Patterns of bacteria-host associations suggest different ecological strategies between two reef building cold-water coral species
|Author(s)||Meistertzheim Anne. -Leila1, 2, Lartaud Franck1, Arnaud-Haond Sophie3, 4, Kalenitchenko Dimitri1, Bessalam Manon1, Le Bris Nadine1, Galand Pierre E.1|
|Affiliation(s)||1 : Univ Paris 04, Univ Paris 06, CNRS, Observ Oceanol,Lab Ecogeochim Environm Benth LECO, F-65650 Banyuls Sur Mer, France.
2 : Univ Perpignan, Lab Excellence CORAIL, USR CNRS EPHE UPVD 3278, Ctr Rech Insulaires & Observ Environm Polynesie F, F-66860 Perpignan, France.
3 : IFREMER, Unite Etude Ecosyst Profonds DEEP, BP 70, F-29280 Plouzane, France.
4 : IFREMER, MARBEC Marine Biodivers Exploitat & Conservat, Bd Jean Monet, F-34200 Sete, France.
|Source||Deep-sea Research Part I-oceanographic Research Papers (0967-0637) (Pergamon-elsevier Science Ltd), 2016-08 , Vol. 114 , P. 12-22|
|WOS© Times Cited||24|
|Keyword(s)||Deep-Sea corals, Madrepora oculata, Lophelia pertusa, Bacterial communities, Bacterial ecology, Mediterranean Sea, Microbe-microbe and microbe-host interactions|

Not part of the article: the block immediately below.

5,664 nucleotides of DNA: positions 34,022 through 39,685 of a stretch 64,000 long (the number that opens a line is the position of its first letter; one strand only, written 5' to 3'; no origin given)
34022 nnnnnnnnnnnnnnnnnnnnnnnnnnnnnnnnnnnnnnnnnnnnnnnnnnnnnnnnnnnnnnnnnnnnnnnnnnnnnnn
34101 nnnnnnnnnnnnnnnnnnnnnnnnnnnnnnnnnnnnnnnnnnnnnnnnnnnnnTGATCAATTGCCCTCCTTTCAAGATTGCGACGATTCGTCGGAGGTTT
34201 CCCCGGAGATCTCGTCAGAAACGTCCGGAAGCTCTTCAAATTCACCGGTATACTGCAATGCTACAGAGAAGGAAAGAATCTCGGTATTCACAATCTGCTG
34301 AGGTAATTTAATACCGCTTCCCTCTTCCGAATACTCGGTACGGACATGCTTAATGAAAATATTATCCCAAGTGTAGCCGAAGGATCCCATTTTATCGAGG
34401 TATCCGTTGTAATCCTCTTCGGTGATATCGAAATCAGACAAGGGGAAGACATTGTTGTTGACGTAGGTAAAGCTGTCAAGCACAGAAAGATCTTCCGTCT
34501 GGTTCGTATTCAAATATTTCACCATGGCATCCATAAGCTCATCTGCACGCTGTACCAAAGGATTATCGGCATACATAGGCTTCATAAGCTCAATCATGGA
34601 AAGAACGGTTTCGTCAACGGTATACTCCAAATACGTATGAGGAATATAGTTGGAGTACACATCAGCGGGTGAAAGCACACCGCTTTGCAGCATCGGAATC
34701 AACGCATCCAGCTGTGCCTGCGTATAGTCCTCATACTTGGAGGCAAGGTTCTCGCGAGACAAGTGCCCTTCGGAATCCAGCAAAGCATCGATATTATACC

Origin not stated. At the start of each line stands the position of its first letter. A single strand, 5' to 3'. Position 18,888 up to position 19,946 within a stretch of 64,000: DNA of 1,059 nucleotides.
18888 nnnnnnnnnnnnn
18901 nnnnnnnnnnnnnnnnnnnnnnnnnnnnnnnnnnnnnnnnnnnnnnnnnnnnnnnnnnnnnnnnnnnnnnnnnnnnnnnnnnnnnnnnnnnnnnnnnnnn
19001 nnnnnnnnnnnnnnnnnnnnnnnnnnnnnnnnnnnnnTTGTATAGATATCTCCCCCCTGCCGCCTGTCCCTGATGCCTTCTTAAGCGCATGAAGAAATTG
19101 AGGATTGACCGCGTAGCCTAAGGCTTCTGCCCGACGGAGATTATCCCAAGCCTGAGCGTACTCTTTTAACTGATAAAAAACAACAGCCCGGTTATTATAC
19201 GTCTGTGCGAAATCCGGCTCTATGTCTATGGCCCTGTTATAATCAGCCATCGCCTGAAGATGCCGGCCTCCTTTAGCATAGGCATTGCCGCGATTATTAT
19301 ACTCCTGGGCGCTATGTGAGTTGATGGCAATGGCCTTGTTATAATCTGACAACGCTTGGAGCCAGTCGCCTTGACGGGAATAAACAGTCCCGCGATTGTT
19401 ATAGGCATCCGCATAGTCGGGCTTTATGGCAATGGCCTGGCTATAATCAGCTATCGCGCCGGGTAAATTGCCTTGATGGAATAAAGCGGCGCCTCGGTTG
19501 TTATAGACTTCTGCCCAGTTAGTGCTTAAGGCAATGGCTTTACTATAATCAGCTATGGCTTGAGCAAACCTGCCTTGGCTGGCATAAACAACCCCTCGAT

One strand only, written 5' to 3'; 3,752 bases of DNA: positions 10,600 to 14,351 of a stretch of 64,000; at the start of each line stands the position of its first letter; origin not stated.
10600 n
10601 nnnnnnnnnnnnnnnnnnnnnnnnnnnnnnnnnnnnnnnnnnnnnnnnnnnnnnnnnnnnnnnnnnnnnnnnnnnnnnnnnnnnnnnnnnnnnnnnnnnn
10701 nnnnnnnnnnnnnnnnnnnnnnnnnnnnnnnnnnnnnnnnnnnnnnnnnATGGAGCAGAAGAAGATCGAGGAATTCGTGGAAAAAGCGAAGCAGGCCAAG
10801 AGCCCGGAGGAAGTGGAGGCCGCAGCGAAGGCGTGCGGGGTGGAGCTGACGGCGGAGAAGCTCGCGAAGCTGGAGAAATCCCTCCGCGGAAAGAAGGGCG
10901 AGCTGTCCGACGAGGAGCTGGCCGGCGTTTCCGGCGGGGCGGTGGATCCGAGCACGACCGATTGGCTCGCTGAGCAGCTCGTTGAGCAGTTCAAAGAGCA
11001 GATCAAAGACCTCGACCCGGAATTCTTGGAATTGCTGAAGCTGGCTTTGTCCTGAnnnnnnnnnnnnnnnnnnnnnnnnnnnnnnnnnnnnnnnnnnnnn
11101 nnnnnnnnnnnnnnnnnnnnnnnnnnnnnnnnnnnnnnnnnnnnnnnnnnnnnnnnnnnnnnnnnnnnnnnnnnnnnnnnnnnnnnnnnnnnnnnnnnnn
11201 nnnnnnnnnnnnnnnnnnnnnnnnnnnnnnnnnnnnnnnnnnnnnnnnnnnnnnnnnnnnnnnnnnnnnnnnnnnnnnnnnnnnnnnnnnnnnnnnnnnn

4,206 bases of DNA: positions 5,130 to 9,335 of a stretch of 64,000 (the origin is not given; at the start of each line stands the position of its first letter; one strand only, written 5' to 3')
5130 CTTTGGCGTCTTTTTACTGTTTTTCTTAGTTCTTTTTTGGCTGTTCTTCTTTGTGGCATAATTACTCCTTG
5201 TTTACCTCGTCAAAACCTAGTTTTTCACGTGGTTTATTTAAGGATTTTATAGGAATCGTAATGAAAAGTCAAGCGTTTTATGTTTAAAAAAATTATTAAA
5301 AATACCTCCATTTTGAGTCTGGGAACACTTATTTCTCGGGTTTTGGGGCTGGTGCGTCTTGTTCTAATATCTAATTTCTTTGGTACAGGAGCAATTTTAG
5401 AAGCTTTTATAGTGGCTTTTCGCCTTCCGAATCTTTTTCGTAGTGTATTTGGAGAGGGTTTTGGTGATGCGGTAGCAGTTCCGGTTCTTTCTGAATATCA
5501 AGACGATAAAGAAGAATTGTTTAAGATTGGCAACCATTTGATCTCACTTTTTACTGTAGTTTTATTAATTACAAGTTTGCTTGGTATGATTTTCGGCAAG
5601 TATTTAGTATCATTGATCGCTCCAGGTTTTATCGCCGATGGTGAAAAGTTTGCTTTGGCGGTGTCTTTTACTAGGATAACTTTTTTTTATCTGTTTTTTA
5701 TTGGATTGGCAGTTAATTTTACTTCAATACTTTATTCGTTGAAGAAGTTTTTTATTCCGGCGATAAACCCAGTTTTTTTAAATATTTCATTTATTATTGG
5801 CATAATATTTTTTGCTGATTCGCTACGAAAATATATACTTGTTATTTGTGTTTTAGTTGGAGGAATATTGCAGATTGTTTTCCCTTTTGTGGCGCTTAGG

|Abstract||Cold-water corals (CWC) are main ecosystem engineers of the deep sea, and their reefs constitute hot-spots of biodiversity. However, their ecology remains poorly understood, particularly, the nature of the holobiont formed by corals with their associated bacterial communities. Here, we analysed Madrepora oculata and Lophelia pertusa samples, collected from one location in a Mediterranean canyon in two different seasons (autumn and spring), in order to test for species specificity and temporal stability of the host-bacteria associations. The 16S rRNA sequencing revealed host-specific patterns of bacterial communities associated with L. pertusa and M. oculata, both in terms of community composition and diversity. All analyzed M. oculata polyps exhibited temporally and spatially similar bacterial communities dominated by haplotypes homologous to the known cnidarians-associated genus Endozoicomonas. In contrast, the bacterial communities associated with L. pertusa varied among polyps from the same colony, as well as among distinct colonies and between seasons. While the resilient consortium formed by M. oculata and its bacterial community fit the definition of holobiont, the versatility of the L. pertusa microbiome suggests that this association is more influenced by the environmental conditions or nutritional status. Our results thus highlight distinct host/microbes association strategies for these two closely related Scleractinians sharing the same habitat, suggesting distinct sensitivity to environmental change.|